Do you love rice and potatoes in your meals? Unfortunately, if you have diabetes, your favorite meal may be your greatest enemy. People with diabetes need to minimize them, as well as a number of other white starches such white bread products and pasta. Even if you can eat them, you have to do so in moderation. However, if you are a diabetic, you can now rejoice! There are delicious foods that you can use as substitutes for rice and potatoes and have a delicious wholesome meal that satisfies you completely.
Value of Rice and Potatoes on the Glycemic Index
As you know, rice and potatoes are foods that are packed with starches. They can both lead to a marked increase in your blood sugar levels. The glycemic index is what ranks the impact of a food containing carbohydrates on your levels of blood glucose. Foods that significantly and quickly increase blood sugar rank higher on a scale of 1 to 100 than foods with a low to moderate effect. According to the Glycemic Index Foundation, foods with a score higher than a 55 are considered high-glycemic index while those with less than a 55 are considered low-glycemic index.
When it comes to rice, the type and cooking method may result in some variation in the index values. With boiled white rice, the value ranges from the 70s to high 80s. The value of boiled brown rice ranges from the high 60s to the high 80s. A baked potato has a value that ranges from 78 to 111, while a boiled potato’s value is 89.
Carbohydrate Content of Rice and Potatoes
The starches found in rice and potatoes are complex carbohydrates that get broken down by the body into glucose – a form of sugar which provides fuel to your muscles and vital organs. Your body rapidly breaks down the starches in rice and potatoes, which in turn results in a faster increase of glucose levels in the bloodstream. According to the UMass Memorial Medical Center, when you cook starchy foods longer, the starch becomes more gelatinized, raising its glycemic index value. The glycemic index value of a food can also be affected by the type of starch it contains.
Basmati rice contains high amounts of amylose, which has a less significant effect on your body’s blood sugar than amylopectin which is another type of starch found in rice. Basmati rice has a value of only 57, making it a moderate-glycemic index food.
Substitutes for Rice and Potatoes in a Diabetic Diet
Are you totally dreading eating meals without your favorite mashed potatoes or serving of rice? Stop worrying and start getting a little smarter with food. You can always cut carbohydrates from your diet by making creative substitutions.
Squash to make Hash Browns: Do you like a couple of hash browns for breakfast? Well, you really do not have to give it up – you can create a delicious substitute with summer squash. Summer squash tastes a lot like potatoes when cooked but the good thing is that it contains only a fraction of the carbs. You can use this great veggie to make hash browns. All you have to do is grate the squash, add an egg to mix as a binder, make patties and fry them in olive oil. You may find that they are not as crispy and firm as regular hash browns but you will get the potato flavor. With this recipe, you can eliminate about 15 grams of carbs per hash brown patty.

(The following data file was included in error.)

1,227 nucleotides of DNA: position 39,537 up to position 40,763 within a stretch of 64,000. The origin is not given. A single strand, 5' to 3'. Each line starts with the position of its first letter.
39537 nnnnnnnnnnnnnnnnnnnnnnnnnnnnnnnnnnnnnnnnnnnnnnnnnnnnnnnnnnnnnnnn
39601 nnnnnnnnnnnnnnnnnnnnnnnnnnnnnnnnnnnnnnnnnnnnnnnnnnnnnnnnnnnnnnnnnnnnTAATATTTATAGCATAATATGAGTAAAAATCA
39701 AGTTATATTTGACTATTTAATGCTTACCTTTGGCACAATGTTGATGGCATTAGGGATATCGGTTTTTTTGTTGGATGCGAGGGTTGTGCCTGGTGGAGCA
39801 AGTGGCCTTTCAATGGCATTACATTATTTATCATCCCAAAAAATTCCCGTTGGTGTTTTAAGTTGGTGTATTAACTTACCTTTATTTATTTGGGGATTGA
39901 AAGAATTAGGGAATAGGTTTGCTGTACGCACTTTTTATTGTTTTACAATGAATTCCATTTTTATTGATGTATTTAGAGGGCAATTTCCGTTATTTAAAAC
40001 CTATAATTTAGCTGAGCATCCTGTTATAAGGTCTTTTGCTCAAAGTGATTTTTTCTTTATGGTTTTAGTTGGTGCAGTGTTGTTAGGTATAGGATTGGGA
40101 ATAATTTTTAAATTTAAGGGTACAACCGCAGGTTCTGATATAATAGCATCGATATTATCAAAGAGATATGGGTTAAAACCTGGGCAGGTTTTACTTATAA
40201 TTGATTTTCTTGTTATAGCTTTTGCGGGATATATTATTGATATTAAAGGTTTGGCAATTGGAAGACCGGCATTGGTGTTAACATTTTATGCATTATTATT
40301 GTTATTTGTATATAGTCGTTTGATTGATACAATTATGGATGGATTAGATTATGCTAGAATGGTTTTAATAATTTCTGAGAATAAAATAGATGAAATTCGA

Cauliflower to make Mashed Potatoes: Did you know that you can substitute potatoes with cauliflower? You totally can! You can make your favorite mashed potatoes without those pesky carbohydrates. Just steam some frozen or fresh cauliflower in the microwave. Next, spray some butter substitute on the cauliflower, add a small bit of non-fat half-and-half substitute and puree in a blender or food processor. Add salt and pepper to taste and you have something that can compete with the real thing any day! To make it even tastier, add cheese, roasted garlic or sour cream – you will not even remember what real mashed potato tastes like. This recipe can eliminate 30 grams of crabs per cup – how could you say no to it?
Roasted vegetables are also a great way to substitute potatoes. Simply cut up different vegetables into similar-sized pieces and then place them on a baking sheet. You can use sweet potato, butternut squash, carrots, grape or cherry tomatoes, zucchini, acorn squash, parsnips and asparagus. Drizzle with some olive oil and add salt and pepper. Toss to coat everything evenly. Next, place your tray in a 400-degree oven and let the veggies bake for 20 to 40 minutes – check with a fork to see how tender they are. Once they are nice and tender, take them out of the oven and serve! The taste and visual appeal of this dish will make you forget spuds!
Lentils are a superb alternative to rice. They are rich in protein and fiber, offering a wealth of health benefits. They do not need much time to cook up – about the same amount of time as rice. You will find lentils in different varieties and colors, so finding one to complement your main dish will be easy. You can also cook it as a side dish. To add more flavor to your lentils, simmer in vegetable, beef or chicken stock. You can also add herbs to make your lentil dish suit whatever you are serving as the main dish.
Other rice alternatives include quinoa and barley. However, they are really that much different to rice, but they are more nutritious, making them a better and healthier choice for you.
Did you think that a diabetic diet had to be plain and bland? Not so! You can eat delicious dishes that are super-healthy, nutritious and do not affect your blood sugar levels. Keep these foods in mind when you are looking for rice and potato substitutes. Your diet will be rich in diabetic-healthy foods that look and taste amazing!